Gideon the comfort dog might be considered a modern-day missionary. While other service dogs are deployed to help everyone from autistic children to the visually or health impaired, Gideon is the only dog in Minnesota who is a card-carrying member of the Lutheran Church Charities K-9 Comfort Ministry.

The ministry was launched during Hurricane Katrina rescue efforts in 2008. Lutheran relief staff discovered that people were more likely to board their rescue boat if a calm dog was on board.

Today there are 134 ministry dogs in the U.S., offering emotional support at national tragedies such as the Parkland High School shootings, a tender paw to Minnesota students who have lost a school friend, and a friendly tail wag to the often-vulnerable folks they meet on the street.

"This is quite a new thing in Minnesota," said Dianne Williams, who spearheaded Gideon's arrival at St. Michael's Lutheran Church in Bloomington. "We're hoping that other churches might be interested, too."

Pam Lienemann, one of Gideon's main escorts, said the golden retriever does not carry Bibles or invite proselytizing. But he has the remarkable ability to calm people in different settings, "so they can tell their stories if they want to."

"And that sometimes will lead to a discussion about faith," she said. "Many times it leads to prayer."

Gideon joined the staff at St. Michael's two years ago after the Illinois-based Lutheran Church Charities gave a presentation there. Following two years, 2,000 hours of training, and financial support from the congregation, Gideon arrived with a skill set designed to make him a rock of tranquillity to people suffering from both natural and personal disasters.

He's made a lot of friends since then. The popular retriever has his own work calendar. Over the past week, his agenda included meet-and-greets at Sunday church services along with visiting a nursing home, a hospice center, an outstate Christian youth camp and a day program for the developmentally delayed.

He also takes outreach walks at places such as the Mall of America and area parks.

This week, Gideon walked with Lienemann at Centennial Lakes Park in Edina. A handsome white dog wearing a blue vest, he was a magnet for passing children and parents. In fact, one of the first to bend down and pet him was a girl with Down syndrome walking by.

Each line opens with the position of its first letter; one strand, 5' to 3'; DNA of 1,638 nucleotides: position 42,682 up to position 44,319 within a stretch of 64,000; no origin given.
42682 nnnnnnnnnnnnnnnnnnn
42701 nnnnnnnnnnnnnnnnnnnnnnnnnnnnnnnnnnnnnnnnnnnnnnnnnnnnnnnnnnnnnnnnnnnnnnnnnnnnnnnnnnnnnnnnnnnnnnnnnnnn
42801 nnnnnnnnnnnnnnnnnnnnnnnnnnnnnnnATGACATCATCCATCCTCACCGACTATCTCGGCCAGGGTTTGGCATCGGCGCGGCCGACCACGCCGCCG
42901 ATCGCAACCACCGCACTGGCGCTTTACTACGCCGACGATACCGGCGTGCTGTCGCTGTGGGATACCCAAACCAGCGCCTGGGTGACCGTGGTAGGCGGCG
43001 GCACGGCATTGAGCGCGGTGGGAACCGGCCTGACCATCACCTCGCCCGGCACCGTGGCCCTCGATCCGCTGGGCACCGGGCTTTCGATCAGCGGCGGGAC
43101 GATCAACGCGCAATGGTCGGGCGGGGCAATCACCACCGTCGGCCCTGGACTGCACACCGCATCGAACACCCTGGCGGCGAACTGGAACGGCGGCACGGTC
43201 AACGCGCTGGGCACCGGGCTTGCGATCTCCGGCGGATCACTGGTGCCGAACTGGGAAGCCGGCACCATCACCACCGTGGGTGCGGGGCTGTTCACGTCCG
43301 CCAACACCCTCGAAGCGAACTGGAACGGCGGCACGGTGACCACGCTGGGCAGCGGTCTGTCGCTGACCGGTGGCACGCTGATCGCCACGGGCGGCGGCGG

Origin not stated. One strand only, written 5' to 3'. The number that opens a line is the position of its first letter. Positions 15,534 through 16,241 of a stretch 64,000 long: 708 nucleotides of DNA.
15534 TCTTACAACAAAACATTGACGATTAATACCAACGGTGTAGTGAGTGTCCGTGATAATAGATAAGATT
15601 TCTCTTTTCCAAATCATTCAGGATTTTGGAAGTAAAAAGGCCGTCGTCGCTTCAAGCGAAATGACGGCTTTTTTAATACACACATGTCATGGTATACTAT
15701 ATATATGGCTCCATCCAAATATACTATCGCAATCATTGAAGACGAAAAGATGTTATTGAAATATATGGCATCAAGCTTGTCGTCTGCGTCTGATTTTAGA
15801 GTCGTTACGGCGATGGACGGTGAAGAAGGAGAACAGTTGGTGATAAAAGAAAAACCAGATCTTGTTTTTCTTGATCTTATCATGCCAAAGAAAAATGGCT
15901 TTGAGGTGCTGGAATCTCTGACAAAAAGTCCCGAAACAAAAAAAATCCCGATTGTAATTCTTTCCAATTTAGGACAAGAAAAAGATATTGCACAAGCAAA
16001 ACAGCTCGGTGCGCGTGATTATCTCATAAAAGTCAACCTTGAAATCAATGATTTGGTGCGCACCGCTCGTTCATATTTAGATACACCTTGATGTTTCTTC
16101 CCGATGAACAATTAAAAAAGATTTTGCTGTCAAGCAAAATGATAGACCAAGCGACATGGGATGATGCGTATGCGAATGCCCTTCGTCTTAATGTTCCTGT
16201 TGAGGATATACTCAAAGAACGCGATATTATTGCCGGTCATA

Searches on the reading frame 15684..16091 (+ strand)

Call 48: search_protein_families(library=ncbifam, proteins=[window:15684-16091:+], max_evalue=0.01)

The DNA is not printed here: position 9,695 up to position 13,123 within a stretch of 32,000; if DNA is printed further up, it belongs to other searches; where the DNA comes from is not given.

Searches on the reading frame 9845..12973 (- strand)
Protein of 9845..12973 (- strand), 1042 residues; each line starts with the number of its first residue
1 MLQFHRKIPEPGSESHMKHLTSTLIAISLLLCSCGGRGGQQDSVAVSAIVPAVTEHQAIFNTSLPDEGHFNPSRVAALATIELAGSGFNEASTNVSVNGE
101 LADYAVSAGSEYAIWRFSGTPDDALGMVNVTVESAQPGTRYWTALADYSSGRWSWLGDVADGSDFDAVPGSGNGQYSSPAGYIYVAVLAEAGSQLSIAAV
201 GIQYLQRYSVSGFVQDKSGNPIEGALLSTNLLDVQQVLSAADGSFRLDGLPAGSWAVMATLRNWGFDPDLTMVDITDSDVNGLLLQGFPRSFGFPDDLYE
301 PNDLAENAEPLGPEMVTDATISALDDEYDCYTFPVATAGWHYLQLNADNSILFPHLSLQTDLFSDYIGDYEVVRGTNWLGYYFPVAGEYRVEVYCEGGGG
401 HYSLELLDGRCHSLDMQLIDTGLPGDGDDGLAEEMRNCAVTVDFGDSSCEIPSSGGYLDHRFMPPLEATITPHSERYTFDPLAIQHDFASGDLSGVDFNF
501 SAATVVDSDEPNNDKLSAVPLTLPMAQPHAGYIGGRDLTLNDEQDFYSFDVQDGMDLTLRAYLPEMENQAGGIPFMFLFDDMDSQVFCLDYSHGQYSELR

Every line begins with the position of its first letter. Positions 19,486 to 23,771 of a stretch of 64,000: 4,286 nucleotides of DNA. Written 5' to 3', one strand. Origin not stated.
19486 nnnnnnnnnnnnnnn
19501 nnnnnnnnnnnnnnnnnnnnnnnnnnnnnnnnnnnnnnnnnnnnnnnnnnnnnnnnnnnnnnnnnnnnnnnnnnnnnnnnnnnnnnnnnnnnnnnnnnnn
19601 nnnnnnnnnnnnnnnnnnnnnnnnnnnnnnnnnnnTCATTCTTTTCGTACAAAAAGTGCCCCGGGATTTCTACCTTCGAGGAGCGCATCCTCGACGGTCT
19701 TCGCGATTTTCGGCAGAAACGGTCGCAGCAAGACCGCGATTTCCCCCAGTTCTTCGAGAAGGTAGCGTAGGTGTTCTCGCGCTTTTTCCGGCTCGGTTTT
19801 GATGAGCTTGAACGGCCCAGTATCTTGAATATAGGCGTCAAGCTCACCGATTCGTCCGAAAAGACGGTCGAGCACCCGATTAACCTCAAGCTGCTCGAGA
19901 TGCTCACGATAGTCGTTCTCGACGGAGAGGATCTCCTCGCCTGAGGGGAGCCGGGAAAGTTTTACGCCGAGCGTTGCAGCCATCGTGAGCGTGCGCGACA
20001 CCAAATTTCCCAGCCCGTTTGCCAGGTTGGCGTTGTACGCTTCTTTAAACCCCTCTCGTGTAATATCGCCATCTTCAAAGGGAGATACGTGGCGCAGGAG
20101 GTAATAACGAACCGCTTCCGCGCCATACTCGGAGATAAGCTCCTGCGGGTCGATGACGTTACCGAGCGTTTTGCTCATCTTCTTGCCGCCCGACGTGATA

"She doesn't usually pet dogs," her surprised mother commented.

Gideon also ran into a half-dozen children having a picnic with their moms, children who proceeded to surround him and then collectively hug him. Lienemann, in turn, handed out Gideon's business cards.

"We consider this training," said Lienemann, watching Gideon calmly endure the many little bodies draped over his back. "He needs to be able to handle all different situations."

Holly Hoyt of Lakeville is the mother of two of Gideon's new friends. She was curious about Gideon's role, in particular because she worked with children in her church for years.

"I love this idea of using a dog and connecting him to ministry," said Hoyt.

The walk ended with some new friends but no particular religious experience. Lienemann said that's the way it is. Sometimes it's just a "quick pet." Other times Gideon prompts deep connections.

"Sometimes people pet him and start sobbing," said Lienemann. "Sometimes it's about the loss of a pet or a loved one. … I ran into a lady at the Mall of America, and as the kids petted Gideon, she shared that she was waiting for a test result for breast cancer.

"That's the ministry portion of this," she said. "People start to talk, and when they talk, they heal."

Williams said the K-9 ministry is relatively well-known in Illinois, home to Lutheran Church Charities. She'd like to see more in Minnesota.

She warns, however, it doesn't happen overnight. St. Michael's needed to raise funds to pay for Gideon and his training, which cost about $12,000, she said. The church had to find a caregiver home, a backup home and a veterinarian and train a dozen handlers who escort him to his many duties.

Gideon's budget is separate from the church budget, she said, so ongoing funding also is needed.

While some states' comfort dogs have been deployed for tragedies such as the mass shootings in Las Vegas, Sandy Hook and Orlando, Gideon generally works in-state. But he's received specialized training in Lutheran Church Charities' K-9 military ministry and K-9 police ministry, so he also works with certain law enforcement handlers, said Williams.

Later this month, Gideon will join the 133 other comfort dogs at their annual meeting in Illinois, marking the 10-year anniversary of the unusual ministry. The program, said Williams, has provided deep insights not just to the people petting Gideon but the people holding his leash.

"One of the biggest surprises is how Gideon can read people who are suffering," said Williams. "For example, I was at a funeral talking to someone, and Gideon started pulling me in the direction of a woman who was crying. At hospice, he'll lay his head on the bed and look directly into the person's eye.

"They're such sacred moments," she said. "And so surprising."

Jean Hopfensperger • 612-673-4511